Darkest Dungeon doesn't really function without the difficulty, without the aesthetic, without the entire work coming together as a whole. There's a video on this I highly recommend watching:



    In stark contrast to how the OP thinks, game design is not an entirely technical affair. Those other elements on top of Darkest Dungeon you mention do not cover up a problem, but recontextualise the choices made and how they tie into presentation.
     
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  15. DungeonBrickStudios

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    That's a good point, even with the narrator, if one's face was not being dragged in the mud as he exclaims "mortality clarified in a single blow!", it wouldn't have the same impact. God that game has so many amazing quotes, "madness, our old friend...".

    Also liked the video and overall channel, lots of good tips on how to take what would be a normal, mundane game to the next level. Had he played DD, I'm sure he'd have added that to his list of examples, but his vid is 7 years old which was before its time I think.
     
  16. Ryiah

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    You'll make the game a little harder to predict which can potentially make the game more interesting.
     
  17. BIGTIMEMASTER

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    WTF is that? Rocket science?

    It's an art. The science is in the tools, not in the product.
     
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  18. Ryiah

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    Someone trying to do things in a way that no one does them despite of repeatedly asking how they're done. :p
     
  19. hongwaixuexi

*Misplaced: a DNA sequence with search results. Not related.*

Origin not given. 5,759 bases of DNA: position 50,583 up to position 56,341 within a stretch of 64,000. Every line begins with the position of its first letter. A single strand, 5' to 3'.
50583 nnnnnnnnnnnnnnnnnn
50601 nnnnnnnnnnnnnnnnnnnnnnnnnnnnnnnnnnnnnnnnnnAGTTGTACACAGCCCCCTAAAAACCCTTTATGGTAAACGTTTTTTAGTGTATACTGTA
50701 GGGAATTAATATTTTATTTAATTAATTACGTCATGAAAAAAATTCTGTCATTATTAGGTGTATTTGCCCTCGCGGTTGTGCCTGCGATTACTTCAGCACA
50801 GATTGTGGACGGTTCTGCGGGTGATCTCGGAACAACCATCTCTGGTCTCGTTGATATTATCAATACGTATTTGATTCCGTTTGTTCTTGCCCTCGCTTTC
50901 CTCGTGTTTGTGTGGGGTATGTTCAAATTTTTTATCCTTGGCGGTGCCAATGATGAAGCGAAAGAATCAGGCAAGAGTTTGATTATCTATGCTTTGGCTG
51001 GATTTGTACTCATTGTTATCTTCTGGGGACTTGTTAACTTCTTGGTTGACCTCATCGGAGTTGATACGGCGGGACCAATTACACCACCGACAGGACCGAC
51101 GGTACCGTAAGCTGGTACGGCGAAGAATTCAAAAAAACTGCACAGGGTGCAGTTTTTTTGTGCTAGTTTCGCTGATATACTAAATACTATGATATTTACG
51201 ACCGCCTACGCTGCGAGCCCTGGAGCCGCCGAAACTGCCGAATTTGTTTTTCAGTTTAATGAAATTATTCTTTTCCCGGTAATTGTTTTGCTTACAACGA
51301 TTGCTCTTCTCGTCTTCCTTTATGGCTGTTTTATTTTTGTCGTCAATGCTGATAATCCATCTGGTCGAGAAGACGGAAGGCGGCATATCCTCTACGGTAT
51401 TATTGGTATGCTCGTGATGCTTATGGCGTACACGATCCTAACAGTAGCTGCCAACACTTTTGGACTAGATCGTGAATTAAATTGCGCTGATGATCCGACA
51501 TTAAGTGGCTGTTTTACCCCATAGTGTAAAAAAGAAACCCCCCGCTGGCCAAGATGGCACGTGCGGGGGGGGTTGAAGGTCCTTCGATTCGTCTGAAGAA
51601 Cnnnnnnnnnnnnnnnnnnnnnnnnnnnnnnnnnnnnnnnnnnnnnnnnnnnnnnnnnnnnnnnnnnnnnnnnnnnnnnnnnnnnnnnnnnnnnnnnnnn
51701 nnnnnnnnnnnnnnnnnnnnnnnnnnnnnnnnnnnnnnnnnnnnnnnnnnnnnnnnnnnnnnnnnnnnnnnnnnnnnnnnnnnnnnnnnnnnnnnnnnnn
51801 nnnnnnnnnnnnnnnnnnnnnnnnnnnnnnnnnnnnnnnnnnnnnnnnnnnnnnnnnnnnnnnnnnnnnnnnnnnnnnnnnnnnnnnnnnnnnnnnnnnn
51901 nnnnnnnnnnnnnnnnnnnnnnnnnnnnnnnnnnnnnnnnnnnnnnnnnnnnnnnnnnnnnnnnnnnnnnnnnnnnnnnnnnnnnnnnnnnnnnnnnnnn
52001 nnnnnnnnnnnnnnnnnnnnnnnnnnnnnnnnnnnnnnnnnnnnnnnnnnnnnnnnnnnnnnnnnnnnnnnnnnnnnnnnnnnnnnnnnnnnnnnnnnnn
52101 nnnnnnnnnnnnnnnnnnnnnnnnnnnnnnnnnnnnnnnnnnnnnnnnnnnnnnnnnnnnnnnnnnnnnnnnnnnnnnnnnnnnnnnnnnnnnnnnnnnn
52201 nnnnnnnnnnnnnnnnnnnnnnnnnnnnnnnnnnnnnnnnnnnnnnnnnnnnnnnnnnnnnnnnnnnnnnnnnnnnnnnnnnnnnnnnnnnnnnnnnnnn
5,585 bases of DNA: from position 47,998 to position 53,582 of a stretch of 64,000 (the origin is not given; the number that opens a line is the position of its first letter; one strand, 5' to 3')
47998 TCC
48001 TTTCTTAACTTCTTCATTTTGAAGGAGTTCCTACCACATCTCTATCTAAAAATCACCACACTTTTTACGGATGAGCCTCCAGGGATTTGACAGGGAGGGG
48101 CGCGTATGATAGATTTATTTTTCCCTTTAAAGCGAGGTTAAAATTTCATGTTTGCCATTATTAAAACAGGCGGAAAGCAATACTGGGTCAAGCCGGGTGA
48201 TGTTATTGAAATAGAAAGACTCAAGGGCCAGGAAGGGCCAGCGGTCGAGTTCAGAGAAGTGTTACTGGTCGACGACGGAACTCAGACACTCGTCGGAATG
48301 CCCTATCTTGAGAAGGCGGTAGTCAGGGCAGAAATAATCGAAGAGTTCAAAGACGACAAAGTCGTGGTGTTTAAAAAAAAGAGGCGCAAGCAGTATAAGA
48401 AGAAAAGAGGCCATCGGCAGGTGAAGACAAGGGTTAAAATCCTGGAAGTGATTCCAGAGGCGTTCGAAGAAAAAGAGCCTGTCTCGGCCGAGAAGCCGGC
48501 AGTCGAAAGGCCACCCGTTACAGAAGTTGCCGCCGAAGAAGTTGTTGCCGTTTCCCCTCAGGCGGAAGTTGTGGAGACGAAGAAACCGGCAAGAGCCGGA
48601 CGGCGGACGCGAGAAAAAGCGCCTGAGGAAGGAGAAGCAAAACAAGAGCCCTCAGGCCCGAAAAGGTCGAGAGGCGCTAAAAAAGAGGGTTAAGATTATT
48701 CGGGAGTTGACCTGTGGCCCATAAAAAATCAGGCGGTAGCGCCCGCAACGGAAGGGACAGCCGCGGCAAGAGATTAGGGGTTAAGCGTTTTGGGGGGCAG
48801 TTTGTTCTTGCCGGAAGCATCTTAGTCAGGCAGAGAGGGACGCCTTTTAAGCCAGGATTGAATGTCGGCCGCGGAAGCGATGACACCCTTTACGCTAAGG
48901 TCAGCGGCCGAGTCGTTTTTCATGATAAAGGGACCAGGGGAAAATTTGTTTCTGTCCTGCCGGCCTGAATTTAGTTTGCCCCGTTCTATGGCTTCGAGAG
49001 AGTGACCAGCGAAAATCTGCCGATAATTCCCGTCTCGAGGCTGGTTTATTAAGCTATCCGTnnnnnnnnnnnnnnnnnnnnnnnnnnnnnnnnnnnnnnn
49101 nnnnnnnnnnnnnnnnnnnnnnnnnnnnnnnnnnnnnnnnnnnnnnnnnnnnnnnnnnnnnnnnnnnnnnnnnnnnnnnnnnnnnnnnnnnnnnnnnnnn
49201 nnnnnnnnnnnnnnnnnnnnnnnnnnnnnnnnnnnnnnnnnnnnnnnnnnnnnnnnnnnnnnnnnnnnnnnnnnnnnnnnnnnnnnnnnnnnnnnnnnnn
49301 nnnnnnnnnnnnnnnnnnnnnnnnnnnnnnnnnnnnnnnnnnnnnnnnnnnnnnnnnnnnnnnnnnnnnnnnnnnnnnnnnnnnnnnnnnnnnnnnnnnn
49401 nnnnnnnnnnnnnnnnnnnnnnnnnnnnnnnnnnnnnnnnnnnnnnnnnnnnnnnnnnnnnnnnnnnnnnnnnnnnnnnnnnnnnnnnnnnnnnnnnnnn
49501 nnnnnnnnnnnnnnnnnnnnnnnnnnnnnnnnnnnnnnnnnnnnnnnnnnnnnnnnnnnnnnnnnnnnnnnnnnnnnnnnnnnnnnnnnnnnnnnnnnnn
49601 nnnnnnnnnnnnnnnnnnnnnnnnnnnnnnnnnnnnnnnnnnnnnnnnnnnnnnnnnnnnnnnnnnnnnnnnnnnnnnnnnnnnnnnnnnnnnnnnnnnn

hongwaixuexi

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    Yes. I think I am on a right way to make the game interesting.
    Such as a lightweight roguelike game.
     
  20. Murgilod

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    You're not because you've insisted on brainstorming ideas to the ends of the earth rather than building prototypes you can test to see how they feel.
     
  21. hongwaixuexi

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    I think prototype has many levels, and brainstorming is one.
     
  22. Murgilod

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    A brainstorm is not a prototype. A brainstorm is like three steps before anything you could remotely call a prototype.
     
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  23. hongwaixuexi

    hongwaixuexi

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    Very well. Result (prototype or game or sth) is important, but process (learning or brainstorming) is more important.
     
  24. Murgilod

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    No it isn't. Literally everyone has told you that it is not more important.